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But, More Problems in Guantánano Cuba
The University of California at Davis Center for the Study of Human Rights in the Americas has built up since fall 2005 a massive data base on the darker side of US policy in this part of the world, and its director Almerindo Ojeda bravely agreed to share on this theme with Cuban media.

US Holds 275 Terror Suspects in Cuba We first asked him to explain to someone who has absolutely no idea what the United States does on the island of Cuba in its Guantanamo base, and he said "At this moment, the United States holds, at its Naval Base at Guantanamo Bay, about 275 individuals as prisoners of its War on Terror.

"These individuals and the 503 others that were once held there have been denied all of the protections of both national and international law, and are held and interrogated in conditions that the International Committee of the Red Cross, the United Nations, and all human rights organizations deem tantamount to torture.

"Guantanamo was chosen as the place of detention in order to create the fiction that United States law did not apply there," he said.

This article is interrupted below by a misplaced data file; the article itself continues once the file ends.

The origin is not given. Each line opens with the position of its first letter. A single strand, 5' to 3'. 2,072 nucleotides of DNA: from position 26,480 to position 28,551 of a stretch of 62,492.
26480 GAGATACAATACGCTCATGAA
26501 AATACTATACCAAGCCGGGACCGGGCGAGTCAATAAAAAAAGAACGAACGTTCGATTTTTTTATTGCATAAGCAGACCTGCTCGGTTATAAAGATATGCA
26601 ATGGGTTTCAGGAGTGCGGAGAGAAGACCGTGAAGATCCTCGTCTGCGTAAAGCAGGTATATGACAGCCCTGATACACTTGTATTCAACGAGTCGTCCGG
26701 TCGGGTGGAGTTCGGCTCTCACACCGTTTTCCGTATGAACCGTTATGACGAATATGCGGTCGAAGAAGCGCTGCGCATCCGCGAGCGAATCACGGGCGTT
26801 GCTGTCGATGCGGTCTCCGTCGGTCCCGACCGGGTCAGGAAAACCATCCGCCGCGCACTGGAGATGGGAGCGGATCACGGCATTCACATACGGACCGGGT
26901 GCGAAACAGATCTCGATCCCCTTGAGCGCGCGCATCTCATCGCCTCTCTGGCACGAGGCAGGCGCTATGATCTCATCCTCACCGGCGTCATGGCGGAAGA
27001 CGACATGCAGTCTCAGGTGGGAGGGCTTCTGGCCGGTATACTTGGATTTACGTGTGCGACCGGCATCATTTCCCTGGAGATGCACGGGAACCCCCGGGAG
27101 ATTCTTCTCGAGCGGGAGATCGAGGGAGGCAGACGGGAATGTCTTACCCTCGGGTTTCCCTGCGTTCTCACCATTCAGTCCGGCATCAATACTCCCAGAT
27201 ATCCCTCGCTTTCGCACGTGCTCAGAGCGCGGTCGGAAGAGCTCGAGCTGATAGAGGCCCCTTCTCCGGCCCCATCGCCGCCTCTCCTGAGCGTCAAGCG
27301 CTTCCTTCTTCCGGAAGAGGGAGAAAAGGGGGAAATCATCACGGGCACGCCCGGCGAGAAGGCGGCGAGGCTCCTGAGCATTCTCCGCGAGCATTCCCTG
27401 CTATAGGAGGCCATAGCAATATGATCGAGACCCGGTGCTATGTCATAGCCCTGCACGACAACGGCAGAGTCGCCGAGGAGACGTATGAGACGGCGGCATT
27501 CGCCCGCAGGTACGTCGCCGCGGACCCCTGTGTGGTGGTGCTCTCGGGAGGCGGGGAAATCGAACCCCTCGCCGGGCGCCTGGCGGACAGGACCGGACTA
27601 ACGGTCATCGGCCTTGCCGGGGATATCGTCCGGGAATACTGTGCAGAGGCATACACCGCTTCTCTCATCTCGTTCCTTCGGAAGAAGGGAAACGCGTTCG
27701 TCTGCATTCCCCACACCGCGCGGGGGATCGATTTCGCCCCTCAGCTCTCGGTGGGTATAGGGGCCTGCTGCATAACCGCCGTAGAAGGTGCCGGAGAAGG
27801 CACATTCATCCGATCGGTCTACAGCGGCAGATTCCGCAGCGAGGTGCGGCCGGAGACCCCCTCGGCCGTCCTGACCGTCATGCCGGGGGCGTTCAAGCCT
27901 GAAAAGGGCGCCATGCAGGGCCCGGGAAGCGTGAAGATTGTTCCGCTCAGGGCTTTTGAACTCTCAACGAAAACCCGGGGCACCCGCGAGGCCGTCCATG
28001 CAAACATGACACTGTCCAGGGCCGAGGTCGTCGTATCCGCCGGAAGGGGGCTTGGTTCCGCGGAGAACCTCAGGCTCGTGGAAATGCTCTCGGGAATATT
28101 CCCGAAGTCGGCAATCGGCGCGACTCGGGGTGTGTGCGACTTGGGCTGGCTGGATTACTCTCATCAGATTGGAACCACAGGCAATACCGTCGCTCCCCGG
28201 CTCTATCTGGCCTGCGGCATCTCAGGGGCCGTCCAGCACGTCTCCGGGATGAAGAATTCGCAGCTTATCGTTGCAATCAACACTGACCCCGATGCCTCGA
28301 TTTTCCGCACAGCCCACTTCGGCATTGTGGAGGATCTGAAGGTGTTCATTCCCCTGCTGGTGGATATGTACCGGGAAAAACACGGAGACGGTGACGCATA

Secret Camp within the Base Ojeda had told Prensa Latina this week's admission of a secret camp in Guantanamo was related to testimony from a detainee there named Majid Khan, who in a document on said "the US made a big mistake. and had no option but to make me top secret detainee to cover up.

so the public won't know about the crime that Bush administration had committed."

Prensa Latina asked Mr. Ojeda to specifically describe the Center's dealings with Khan and other outstanding victims of the US war on terror and how that relates to this week's startling release by the Associated Press.

That important story says Kahn was a resident of Baltimore held for supposed plans to bomb gas stations in the United States, and was locked up in "a jailhouse so protected that its very location is top secret."